A small Texas pharmaceutical company that is building a sales and marketing headquarters in Blue Bell has won Food and Drug Administration approval for a first-of-a-kind treatment for Attention Deficit Hyperactivity Disorder in patients 6 years and older.

Neos Therapeutics Inc. secured final FDA approval late Wednesday for Adzenys, the first oral tablet for ADHD that dissolves in the mouth in less than 30 seconds, and does not require swallowing a pill or capsule.

Adzenys is an amphetamine and the bioequivalent of Shire PLC's Adderall XR, said the company, whose local operation is headed by a former Shire employee. It will be available in pharmacies in the second quarter, by June 30.

Adzenys XR-ODT will compete with Shire's Adderall and Vyvanse and other ADHD treatments such as Concerta and Ritalin.

ADHD is a common childhood disorder that affects 5 percent of children and 2.5 percent of U.S. adults, according to the National Institute of Mental Health. Symptoms include poor concentration, hyperactivity, and impulsiveness.

Neos Therapeutics, which has 100 employees, put its commercial headquarters in Blue Bell last year after Shire relocated its corporate headquarters from the Chesterbrook Corporate Center near Valley Forge to Lexington, Mass.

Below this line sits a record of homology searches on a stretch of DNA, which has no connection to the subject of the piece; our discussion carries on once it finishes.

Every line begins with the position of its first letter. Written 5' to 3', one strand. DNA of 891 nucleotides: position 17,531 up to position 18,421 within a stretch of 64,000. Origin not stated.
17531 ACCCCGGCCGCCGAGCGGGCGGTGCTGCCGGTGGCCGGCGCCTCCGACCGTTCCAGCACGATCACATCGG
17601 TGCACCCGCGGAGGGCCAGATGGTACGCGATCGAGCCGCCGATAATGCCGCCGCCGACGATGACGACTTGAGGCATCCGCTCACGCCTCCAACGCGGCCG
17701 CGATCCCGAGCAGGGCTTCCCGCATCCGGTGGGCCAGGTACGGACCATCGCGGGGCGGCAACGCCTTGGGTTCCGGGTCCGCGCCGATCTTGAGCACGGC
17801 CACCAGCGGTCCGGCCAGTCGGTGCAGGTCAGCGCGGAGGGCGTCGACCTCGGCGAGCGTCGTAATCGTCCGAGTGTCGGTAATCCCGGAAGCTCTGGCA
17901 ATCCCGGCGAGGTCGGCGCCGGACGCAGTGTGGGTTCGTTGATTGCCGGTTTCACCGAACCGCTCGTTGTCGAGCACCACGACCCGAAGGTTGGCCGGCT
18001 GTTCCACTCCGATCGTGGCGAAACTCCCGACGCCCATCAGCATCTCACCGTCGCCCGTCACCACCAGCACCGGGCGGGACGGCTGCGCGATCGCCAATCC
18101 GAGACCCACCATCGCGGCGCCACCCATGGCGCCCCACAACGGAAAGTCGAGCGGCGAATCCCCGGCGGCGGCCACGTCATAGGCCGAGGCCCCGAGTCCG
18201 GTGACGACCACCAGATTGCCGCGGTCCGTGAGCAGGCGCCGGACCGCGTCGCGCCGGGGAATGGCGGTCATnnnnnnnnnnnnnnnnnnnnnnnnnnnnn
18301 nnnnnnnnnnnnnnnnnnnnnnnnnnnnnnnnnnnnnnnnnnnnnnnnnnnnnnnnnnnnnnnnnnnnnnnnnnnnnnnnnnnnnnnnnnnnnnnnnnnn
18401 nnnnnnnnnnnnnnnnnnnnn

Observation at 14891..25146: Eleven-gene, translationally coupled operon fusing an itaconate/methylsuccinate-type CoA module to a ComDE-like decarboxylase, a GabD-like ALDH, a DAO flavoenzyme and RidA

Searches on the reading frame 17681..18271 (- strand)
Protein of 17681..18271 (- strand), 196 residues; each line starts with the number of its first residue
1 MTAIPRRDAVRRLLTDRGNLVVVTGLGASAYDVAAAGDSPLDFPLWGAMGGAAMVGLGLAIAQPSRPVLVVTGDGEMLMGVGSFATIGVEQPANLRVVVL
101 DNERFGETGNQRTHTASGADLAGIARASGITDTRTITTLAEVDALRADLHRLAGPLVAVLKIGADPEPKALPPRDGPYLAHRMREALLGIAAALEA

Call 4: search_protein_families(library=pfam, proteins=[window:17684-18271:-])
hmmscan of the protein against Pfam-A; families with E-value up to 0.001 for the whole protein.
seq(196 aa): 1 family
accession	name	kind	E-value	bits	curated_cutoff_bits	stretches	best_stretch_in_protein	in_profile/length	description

Thomas P. McDonnell worked for Shire for a decade in many roles, including vice president of marketing in neurosciences, at Chesterbrook.

"When they decided to move to Boston, I decided not to. It was a great company, and I had a great run. But I had an opportunity to start a commercial headquarters in Philadelphia with Neos Therapeutics."

"I just happened to have access to a lot of talent," McDonnell said.

Neos made an initial public offering (IPO) in July and got FDA approval late Wednesday after the stock market closed, at 6 p.m., for "the first ever extended-release oral disintegrating tablet"for ADHD, he said.

"There are lots of people who either don't like to, or cannot swallow, pills or capsules," McDonnell said. "Especially in ADHD in children, parents have either had to put it in apple sauce or come up with different solutions to try to get the child medication."

The company's market research showed that "a lot of people would prefer" to take medicine that dissolves on the tongue "vs. a pill or capsule."

McDonnell has hired a sales, marketing, commercial operations, medical affairs, and regulatory compliance staff of 12 in Blue Bell, and he hopes to have 15 to 20 employees within a year.

"We are actively looking and hiring," he said. "My motivation is to build a great life-science company in this area. We're using local suppliers as much as we can."

The company's manufacturing, research and development will remain in Dallas.

Neos Therapeutics is working on a second oral-dissolving ADHD medicine, containing methylphenidate, a different chemical compound, not amphetamine-based, that the company hopes to launch in 2017.

"We are trying to provide another option for physicians and patients and give them the flexibility to either use a methylphenidate or an amphetamine with the oral-dissolving technology."

Neos stock closed up $3.96, or 42 percent, to $13.38 Thursday on the Nasdaq exchange.

lloyd@phillynews.com

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